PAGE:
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Homework: Plow & Hearth opening; range hoods; stainless steel

| Friday, Nov. 16, 2012, 8:56 p.m.
This is a chimney range hood by Yosemite that sells for $875.00 at Central Distributing. The number of CFM is 450. (Diana Baldrica/Fresno Bee/MCT)
Step into the homes of the leaders of the free world in 'Houses of the Presidents.' The book takes readers on a virtual tour of 22 presidential homes, with quick looks at 15 more. (Akron Beacon Journal/MCT)

Plow & Hearth has grand opening

Plow & Hearth is having the grand opening of its Settlers Ridge shopping center store in Robinson through Sunday.

The event will feature product sampling, special sales and a drawing for gift certificates. The store, which has a stone fireplace, offers a variety of garden and home products, such as tool sets, screens and hearth rugs for the fireplace, along with Dansko footwear and gourmet-food items.

Store hours are from 10 a.m. to 9 p.m. Mondays through Saturdays and 11 a.m. to 6 p.m. Sundays.

Don't get hung up over the hood

Above every stove or cooktop hangs an opportunity to express yourself.

No more are we stuck with a boring, bulgy box that howls from a space beneath the spice cabinet.

Now that the kitchen is one of the most-opular places to gather, range hoods are evolving and competing to be a focal point.

They are floating elegantly above a voluptuous kitchen island and commanding attention from a wall.

Make the right choices, and you can have a sleek new kitchen ventilation system that has power and a purr — for an investment starting at about $400, plus installation.

It would be easy to spend a lot more. Prices for custom and high-end decorative hoods can quickly climb to thousands of dollars.

Homeowners are turning on to the trend. From the artsy to designs with attitude, decorative range hoods are turning up in settings from contemporary to traditional.

“If you're doing a traditional home, there's no reason you couldn't use a more decorative hood,” says Lora Donoghue, past president of the National Kitchen and Bath Association's Carolinas Chapter.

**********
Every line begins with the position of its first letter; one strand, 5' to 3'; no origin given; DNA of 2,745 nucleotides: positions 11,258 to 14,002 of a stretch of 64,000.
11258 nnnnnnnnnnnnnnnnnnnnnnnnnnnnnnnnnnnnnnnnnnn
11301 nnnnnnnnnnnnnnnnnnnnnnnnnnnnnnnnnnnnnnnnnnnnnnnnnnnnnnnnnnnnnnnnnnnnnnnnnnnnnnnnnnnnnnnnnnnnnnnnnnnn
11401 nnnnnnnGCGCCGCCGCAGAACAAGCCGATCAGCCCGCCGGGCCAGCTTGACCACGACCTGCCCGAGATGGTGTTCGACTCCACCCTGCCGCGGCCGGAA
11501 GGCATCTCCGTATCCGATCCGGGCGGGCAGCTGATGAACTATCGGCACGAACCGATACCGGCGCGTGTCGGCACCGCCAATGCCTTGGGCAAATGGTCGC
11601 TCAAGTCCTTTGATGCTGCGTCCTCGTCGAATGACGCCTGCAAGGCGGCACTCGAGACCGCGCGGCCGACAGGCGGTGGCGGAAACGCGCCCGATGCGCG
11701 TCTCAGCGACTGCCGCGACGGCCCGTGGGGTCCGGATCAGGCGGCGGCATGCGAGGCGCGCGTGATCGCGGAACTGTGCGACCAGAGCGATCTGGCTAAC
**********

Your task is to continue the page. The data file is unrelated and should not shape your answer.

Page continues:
Taking the scratch out of stainless steel

What to do if you have scratches on stainless-steel appliances?

All stainless steel is not made or finished the same, so a product that works well on one appliance might not work on another. That's why it's always best to start by checking information from the appliance's manufacturer.

For instance, GE says, scratches on its stainless-steel appliances can't be repaired. The only option, it says, is replacing the parts.

Nevertheless, the Stainless Steel Information Center, which is operated by the Specialty Steel Industry of North America, says companies that specialize in fabricating or polishing stainless steel might be able to restore the finish, but it's expensive. If the refrigerator door has a replaceable panel, buying a new panel would probably be cheaper.

If the scratches aren't deep and you can live with a finish that's slightly different from the original, you can try removing the scratches using a nonmetallic abrasive pad, such as a Scotch Brite pad, the information center says. Use long, uniform strokes in the same direction as the current polishing lines.

Tour the homes of presidents

Step into the homes of the leaders of the free world in “Houses of the Presidents.”

The book takes readers on a virtual tour of 22 presidential homes, with quick looks at 15 more. The houses range from modest childhood homes to grand estates filled with the trappings of success.

The tour begins with George Washington's Mt. Vernon, one of the most-famous presidential abodes, and ends with a less-familiar home, the one-story Texas ranch house where George H.W. Bush raised another president, George W. Bush.

“Houses of the Presidents” is published by Little, Brown and Co., and sells for $40 in hardcover.

— Staff and wire reports

Send Homework items to Features in care of Sue Jones, Pittsburgh Tribune-Review, D.L. Clark Building, 503 Martindale St., Pittsburgh, PA 15212; fax 412-320-7966; or email sjones@tribweb.com

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